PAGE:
Student: Yayasan Annur Muhiyam offers free schooling and refuge to transient children in Jakarta.As trains trundle past crowds of commuters, it would be easy to miss the small girl who shrinks from the gaze of passersby in a quiet corner of Jakarta’s Manggarai station.
She slides low in her seat, tracking us from the corners of her eyes before flashing a sheepish grin as she realizes she has been spotted.
Meta has been sleeping rough at the railway station for almost two weeks, trying to find a job so she can send money to her family in Bogor. She says she is 15 years old — the minimum age for children to legally enter the workforce — but her slight build and soft features suggest she is much younger.
She says she was forced to leave home after her father was imprisoned for being unable to pay his debts, leaving her mother and six siblings to fend for themselves.
Dressed in slim-fitting jeans and a black T-shirt bearing a portrait of Cuban revolutionary leader Che Guevara, Meta appears to have escaped the notice of the station’s security guards charged with evicting the street children who flood in to hawk their wares at dusk.
At rest: Egi, 14, from Bogor takes a break from class at a Jakarta open house for Yayasan Annur Muhiyam.Her smile is convincing as she insists she will not return to Bogor without money. But her lips are chapped from thirst, and curling her bare toes shyly as she peeks from beneath a short, cropped fringe, Meta admits she has not eaten.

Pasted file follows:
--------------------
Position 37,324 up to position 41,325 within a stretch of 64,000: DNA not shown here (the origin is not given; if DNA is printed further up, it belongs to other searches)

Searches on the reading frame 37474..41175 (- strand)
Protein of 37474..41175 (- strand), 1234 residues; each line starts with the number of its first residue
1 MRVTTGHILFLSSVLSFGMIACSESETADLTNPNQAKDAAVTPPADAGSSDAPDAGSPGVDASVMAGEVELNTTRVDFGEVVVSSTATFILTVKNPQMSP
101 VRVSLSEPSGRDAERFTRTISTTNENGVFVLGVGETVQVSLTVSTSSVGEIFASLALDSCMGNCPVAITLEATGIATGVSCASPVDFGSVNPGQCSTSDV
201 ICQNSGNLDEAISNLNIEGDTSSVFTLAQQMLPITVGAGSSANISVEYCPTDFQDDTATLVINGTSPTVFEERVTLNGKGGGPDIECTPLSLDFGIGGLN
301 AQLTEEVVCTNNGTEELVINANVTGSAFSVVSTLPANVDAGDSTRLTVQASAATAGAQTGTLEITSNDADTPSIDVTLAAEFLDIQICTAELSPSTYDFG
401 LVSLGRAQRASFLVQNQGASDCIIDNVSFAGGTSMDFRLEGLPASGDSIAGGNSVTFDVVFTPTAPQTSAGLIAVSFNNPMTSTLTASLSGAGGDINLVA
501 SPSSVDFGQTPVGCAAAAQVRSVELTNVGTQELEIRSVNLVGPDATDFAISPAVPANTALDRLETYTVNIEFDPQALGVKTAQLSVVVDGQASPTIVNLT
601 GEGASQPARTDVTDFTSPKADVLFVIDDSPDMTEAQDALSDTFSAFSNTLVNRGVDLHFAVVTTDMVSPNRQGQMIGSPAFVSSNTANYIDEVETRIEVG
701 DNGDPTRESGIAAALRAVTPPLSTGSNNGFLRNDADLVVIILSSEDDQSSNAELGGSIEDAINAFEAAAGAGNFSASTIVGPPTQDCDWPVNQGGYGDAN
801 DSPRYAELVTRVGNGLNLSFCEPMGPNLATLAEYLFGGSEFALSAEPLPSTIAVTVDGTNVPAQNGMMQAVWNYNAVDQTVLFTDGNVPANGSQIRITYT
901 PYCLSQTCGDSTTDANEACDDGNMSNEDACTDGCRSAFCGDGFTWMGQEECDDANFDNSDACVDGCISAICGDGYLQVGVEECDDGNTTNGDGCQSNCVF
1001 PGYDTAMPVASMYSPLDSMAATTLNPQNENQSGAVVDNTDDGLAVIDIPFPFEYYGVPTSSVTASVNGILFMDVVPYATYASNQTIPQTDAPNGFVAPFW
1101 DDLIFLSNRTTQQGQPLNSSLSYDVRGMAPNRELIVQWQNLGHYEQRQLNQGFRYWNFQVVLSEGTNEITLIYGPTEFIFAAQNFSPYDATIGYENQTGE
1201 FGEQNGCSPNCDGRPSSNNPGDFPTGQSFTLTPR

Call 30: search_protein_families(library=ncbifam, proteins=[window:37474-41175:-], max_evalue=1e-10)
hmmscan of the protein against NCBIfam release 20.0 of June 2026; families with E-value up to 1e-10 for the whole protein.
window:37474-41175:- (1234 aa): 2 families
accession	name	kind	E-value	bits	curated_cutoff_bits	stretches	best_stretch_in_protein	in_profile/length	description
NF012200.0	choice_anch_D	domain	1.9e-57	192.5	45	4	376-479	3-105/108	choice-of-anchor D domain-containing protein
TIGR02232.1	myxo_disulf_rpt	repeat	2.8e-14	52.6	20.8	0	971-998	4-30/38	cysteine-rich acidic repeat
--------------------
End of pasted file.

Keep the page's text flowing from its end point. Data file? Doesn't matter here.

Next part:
She cannot find her older sister who promised to meet her in Jakarta and is relying on the charity of “friends” at the station to survive. Without money or adult supervision, Meta has fallen under the law of other street kids, who she says have not given her “permission” to leave her post at the railway station.
“I am afraid that she will be raped by the other children, or abused,” says Yayasan Annur Muhiyam (YAM) field worker Tuti, translating Meta’s situation as she counsels her.
Tuti is trying to coax the girl into accompanying her to one of non-profit Islamic organization YAM’s open houses, where transient children can receive free schooling, and take refuge from the perils of full-time street work.